An Australian court found Brian Houston, co-founder and former head pastor of the Hillsong megachurch and media empire, not guilty for concealing his father’s sexual abuse and not reporting it to the police.
Sydney Court Magistrate Gareth Christofi announced the verdict Aug. 17, two months after he heard closing arguments in the long-delayed trial. Christofi ruled that Houston had reasonable excuse for not reporting his father’s crimes to police.
Houston, 69, had been charged with concealing a serious indictable offense of another person. Police say his father, Frank Houston, also a preacher, sexually assaulted a young male in the 1970s. Court documents allege Houston knew of his father’s abuse as early as 1999 and failed to disclose that information to police.
“The Crown submits that the reason was that the accused was trying to protect the reputation of the church and his father,” Crown Prosecutor Gareth Harrison said during his closing arguments in the trial.
Frank Houston was a longtime superintendent of the Assemblies of God in New Zealand before moving to Australia in 1977 and founding the Sydney Christian Life Centre, which Brian Houston later took over and merged with Hillsong.
Authorities allege that Brian Houston allowed his father to retire quietly after learning of the abuse allegation, although the elder Houston continued to preach at other churches nearly until his death. Frank Houston reportedly confessed before he died in 2004 at age 82, according to previous reporting by The Associated Press.
Harrison argued that Houston made sure he was the main point of contact between the victim, Brett Sengstock, and the church to keep hidden his father’s sexual abuse. When Houston did tell Hillsong about the abuse, according to Harrison, he only did so in suggestive language that softened the extent of the crime.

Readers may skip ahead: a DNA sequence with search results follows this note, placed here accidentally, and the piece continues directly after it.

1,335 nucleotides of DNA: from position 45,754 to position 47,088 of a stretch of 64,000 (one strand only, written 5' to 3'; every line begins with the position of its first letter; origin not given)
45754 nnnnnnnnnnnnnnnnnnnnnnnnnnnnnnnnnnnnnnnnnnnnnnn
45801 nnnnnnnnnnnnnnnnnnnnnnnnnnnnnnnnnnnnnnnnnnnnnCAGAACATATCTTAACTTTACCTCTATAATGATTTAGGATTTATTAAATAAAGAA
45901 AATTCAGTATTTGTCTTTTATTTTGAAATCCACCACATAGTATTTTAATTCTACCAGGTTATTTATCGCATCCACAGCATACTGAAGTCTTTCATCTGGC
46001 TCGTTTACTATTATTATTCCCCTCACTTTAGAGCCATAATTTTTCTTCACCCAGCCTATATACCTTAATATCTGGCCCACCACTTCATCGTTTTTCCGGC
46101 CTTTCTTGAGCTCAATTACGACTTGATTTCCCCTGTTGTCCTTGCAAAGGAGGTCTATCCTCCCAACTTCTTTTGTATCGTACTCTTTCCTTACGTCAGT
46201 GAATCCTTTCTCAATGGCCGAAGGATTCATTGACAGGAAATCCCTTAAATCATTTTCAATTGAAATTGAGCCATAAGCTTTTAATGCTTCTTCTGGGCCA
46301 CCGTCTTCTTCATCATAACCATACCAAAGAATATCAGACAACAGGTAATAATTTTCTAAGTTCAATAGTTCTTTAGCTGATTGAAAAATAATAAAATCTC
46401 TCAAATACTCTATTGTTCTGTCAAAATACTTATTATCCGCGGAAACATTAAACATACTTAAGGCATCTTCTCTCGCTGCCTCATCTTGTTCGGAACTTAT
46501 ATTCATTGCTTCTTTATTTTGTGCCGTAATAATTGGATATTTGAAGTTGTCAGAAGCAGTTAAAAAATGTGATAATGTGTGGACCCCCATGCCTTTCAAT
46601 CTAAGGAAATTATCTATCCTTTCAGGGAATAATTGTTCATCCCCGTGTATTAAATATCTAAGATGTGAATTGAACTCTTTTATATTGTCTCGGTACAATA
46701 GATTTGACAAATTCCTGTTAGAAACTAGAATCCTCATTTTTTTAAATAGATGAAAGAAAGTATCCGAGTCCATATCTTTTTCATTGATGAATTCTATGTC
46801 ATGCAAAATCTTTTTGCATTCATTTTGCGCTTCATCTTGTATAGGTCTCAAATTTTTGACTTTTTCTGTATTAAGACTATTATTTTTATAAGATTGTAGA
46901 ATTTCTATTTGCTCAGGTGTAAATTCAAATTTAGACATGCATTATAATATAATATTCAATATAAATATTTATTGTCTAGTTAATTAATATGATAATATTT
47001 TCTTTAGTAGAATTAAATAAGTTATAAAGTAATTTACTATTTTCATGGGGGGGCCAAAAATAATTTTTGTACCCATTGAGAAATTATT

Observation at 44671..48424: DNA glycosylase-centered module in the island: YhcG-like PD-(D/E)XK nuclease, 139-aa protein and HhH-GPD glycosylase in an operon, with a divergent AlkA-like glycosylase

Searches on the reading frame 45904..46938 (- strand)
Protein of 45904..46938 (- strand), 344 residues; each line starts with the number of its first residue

The defense, for its part, argued Brian Houston had a reasonable excuse for not reporting the crimes: The victim, Brett Sengstock, told him at the time that he didn’t want to go to the police.
Defense attorney Phillip Boulten conceded that not telling the police also protected Frank Houston’s reputation and Hillsong.
“Just because it was convenient for it not to be prosecuted, my client is not without reasonable excuse. Brett Sengstock said he did not want it to be reported,” argued Boulten.
Brian Houston, who co-founded Hillsong Church with his wife, Bobbie, in the suburbs of Sydney in 1983, had stepped down from leading the global megachurch in January 2022 to focus on the trial and court proceedings. A few months later, in March, he resigned amid revelations that he had sent inappropriate text messages to a staff member and spent time in a woman’s hotel room. Both incidents took place years previously, and the Hillsong board issued a statement at the time saying it had been ”dealing with two complaints made against Pastor Brian over the last 10 years.”
In April of this year, Houston pleaded guilty to charges in California of driving under the influence of alcohol after an arrest Feb. 26, 2022, less than a month before he resigned from Hillsong.
He received three years’ probation and a $140 fine.
Houston’s resignation and trial come amid several years of cascading scandals at Hillsong, beginning with the November 2020 firing of Hillsong NYC lead pastor Carl Lentz over an extramarital affair. In the years since, a number of other Hillsong pastors have been accused of sexual misconduct. Several more resigned or broke ties with the megachurch or closed their churches.
In Australia, the church faces an investigation into financial fraud by Parliament member Andrew Wilkie, who has accused Hillsong of money laundering and tax evasion.
Hillsong, begun as a small suburban church in Sydney, grew under the Houstons’ leadership to a worldwide collection of large churches and a multimedia empire. Locations in multiple countries had an average global attendance of 150,000 weekly before the COVID-19 pandemic, and Hillsong’s music production arm is responsible for some of the most popular worship songs used in evangelical churches globally.
c. 2023 Religion News Service